MPI Series in Biological Cybernetics, Bd. 36
Extending the visual feedback with force feedback is able to complement the visual information (when missing or limited). An artificially recreated sense of touch (haptics) may allow the operator to better perceive information from the remote aircraft state, the environment and its constraints, hopefully preventing dangerous situations. The dissertation introduces first of all a novel classification for haptic aid systems in two large classes: Direct Haptic Aid (DHA) and Indirect Haptic Aid (IHA), then, after showing that almost all existing aid concepts belong to the first class, focuses on IHA and tries to show that classical applications (that use a DHA approach) can be revised in a IHA fashion.
The novel IHA systems produce different sensations, which in most cases may appear as exactly "opposite in sign" from the corresponding DHA; such sensations can provide valuable cues for the pilot, both in terms of performance improvement and "level of appreciation". Furthermore, the present dissertation shows that the novel IHA cueing algorithms, which were designed just to appear "natural" to the operator and not to directly help the pilot in the task (as in the DHA cases), can outperform the corresponding DHA systems.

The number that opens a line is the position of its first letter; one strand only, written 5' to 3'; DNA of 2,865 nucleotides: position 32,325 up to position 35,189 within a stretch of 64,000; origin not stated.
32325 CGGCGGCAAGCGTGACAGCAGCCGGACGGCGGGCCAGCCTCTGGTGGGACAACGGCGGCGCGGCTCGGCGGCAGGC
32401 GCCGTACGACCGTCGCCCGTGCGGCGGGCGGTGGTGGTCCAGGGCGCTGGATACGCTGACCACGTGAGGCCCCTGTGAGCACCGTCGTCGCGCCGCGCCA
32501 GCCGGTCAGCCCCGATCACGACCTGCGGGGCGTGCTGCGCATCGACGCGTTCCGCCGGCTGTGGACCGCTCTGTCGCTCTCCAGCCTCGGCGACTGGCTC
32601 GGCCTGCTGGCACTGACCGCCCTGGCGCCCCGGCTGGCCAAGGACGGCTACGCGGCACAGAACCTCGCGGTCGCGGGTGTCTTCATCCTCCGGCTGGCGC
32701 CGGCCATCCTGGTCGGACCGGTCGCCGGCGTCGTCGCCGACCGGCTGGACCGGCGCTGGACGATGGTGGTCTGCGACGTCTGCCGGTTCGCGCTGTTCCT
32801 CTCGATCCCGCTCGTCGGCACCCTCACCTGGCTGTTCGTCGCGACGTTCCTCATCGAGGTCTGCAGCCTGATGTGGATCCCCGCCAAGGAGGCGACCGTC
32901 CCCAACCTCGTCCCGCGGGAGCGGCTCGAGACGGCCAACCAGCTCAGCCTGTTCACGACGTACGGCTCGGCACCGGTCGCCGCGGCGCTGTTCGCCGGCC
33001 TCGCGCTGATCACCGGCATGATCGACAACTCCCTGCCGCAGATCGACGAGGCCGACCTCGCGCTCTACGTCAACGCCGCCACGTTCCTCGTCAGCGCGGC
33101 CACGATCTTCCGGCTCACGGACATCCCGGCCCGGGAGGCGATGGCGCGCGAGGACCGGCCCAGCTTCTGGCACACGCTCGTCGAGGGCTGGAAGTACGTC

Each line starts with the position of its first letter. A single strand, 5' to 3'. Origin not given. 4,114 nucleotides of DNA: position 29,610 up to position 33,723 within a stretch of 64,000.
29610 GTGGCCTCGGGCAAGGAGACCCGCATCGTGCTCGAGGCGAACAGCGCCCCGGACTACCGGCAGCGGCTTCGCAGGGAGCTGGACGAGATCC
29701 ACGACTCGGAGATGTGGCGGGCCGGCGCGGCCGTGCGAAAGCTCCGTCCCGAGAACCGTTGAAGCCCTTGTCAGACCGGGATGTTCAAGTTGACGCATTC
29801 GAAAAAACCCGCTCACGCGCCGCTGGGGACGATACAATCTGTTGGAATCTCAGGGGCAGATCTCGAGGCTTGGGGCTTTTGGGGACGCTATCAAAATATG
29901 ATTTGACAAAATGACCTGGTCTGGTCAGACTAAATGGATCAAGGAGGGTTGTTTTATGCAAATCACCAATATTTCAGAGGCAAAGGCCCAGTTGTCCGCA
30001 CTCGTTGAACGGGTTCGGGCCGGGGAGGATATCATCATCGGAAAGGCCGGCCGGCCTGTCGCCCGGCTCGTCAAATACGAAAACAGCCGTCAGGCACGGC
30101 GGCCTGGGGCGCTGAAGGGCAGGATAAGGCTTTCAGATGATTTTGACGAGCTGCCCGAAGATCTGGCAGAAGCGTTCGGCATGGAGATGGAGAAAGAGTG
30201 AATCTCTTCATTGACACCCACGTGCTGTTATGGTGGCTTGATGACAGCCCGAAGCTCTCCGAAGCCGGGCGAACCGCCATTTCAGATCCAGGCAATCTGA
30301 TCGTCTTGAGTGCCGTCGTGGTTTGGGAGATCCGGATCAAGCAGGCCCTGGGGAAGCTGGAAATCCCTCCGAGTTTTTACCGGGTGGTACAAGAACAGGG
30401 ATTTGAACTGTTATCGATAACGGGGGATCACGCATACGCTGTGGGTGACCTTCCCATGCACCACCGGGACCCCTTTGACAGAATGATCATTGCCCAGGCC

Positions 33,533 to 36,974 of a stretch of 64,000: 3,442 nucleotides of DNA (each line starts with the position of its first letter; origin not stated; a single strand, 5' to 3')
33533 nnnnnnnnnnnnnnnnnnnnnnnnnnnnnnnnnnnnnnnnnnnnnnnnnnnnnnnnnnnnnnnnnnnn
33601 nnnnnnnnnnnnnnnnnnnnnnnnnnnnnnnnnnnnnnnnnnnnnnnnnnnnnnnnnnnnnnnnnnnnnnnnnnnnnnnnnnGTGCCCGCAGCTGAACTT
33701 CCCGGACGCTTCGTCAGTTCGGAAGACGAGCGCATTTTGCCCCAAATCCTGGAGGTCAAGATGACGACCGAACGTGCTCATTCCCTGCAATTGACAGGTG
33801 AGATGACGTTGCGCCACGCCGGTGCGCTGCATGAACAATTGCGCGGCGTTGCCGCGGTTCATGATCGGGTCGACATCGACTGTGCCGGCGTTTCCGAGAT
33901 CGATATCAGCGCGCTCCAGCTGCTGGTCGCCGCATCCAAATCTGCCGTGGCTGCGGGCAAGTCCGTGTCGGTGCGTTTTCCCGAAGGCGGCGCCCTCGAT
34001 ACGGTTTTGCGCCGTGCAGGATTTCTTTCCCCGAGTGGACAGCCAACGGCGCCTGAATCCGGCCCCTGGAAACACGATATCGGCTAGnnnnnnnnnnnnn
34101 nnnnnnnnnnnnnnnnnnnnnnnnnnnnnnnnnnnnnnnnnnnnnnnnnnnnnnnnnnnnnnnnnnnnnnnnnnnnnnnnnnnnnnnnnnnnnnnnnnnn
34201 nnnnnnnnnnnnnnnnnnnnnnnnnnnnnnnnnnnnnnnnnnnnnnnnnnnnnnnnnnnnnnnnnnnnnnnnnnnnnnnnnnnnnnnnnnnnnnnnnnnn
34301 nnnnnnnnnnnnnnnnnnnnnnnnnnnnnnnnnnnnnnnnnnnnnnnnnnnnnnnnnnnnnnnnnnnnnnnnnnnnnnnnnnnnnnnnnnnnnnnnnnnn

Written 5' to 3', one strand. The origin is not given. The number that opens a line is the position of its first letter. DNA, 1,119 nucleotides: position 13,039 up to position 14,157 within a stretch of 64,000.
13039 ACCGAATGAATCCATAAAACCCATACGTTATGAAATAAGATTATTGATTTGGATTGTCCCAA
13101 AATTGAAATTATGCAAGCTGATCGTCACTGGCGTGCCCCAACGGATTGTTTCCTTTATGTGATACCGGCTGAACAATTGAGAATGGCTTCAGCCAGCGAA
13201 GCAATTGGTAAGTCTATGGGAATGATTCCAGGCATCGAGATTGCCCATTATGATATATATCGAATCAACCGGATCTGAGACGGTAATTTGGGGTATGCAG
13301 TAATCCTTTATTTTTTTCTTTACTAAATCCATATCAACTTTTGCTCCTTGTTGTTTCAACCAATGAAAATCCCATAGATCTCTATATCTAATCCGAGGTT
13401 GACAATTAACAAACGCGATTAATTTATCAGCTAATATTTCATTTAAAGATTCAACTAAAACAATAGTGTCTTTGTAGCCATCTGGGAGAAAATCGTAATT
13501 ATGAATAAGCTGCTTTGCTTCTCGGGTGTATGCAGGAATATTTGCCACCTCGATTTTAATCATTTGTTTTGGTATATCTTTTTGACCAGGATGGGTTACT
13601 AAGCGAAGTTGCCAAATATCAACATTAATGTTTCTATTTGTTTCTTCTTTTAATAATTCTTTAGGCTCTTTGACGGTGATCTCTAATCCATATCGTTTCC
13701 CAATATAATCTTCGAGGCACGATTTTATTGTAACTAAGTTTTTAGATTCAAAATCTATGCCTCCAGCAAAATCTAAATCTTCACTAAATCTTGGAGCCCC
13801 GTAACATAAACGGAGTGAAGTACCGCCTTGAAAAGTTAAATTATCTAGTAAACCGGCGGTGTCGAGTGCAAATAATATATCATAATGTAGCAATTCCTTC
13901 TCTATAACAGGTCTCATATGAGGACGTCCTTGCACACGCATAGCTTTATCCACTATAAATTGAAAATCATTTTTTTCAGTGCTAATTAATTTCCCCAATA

Three case studies are selected: obstacle avoidance, wind gust rejection, and a combination of the two. For all the cases, DHA and IHA systems are designed and compared against baseline performance with no haptic aid. Both professional pilots and naive subjects were asked to test them through a deep campaign of experiments. Test results show that a net improvement in terms of performance is provided by employing the IHA cues instead of both the DHA cues or the visual cues only.
In the end, this thesis aim is to show that the IHA philosophy is a valid and promising alternative to the other commonly used, and published in the scientific literature, approaches which fall in the DHA category.
Finally the haptic cue for the obstacle avoidance task was tested in the presence of time delay in the communication link as in a classical bilateral teleoperation scheme. The Master was provided with an admittance controller and an observer of force exerted by the human on the stick was developed. Experiments have shown that the proposed system is capable of standing substantial communication delays.
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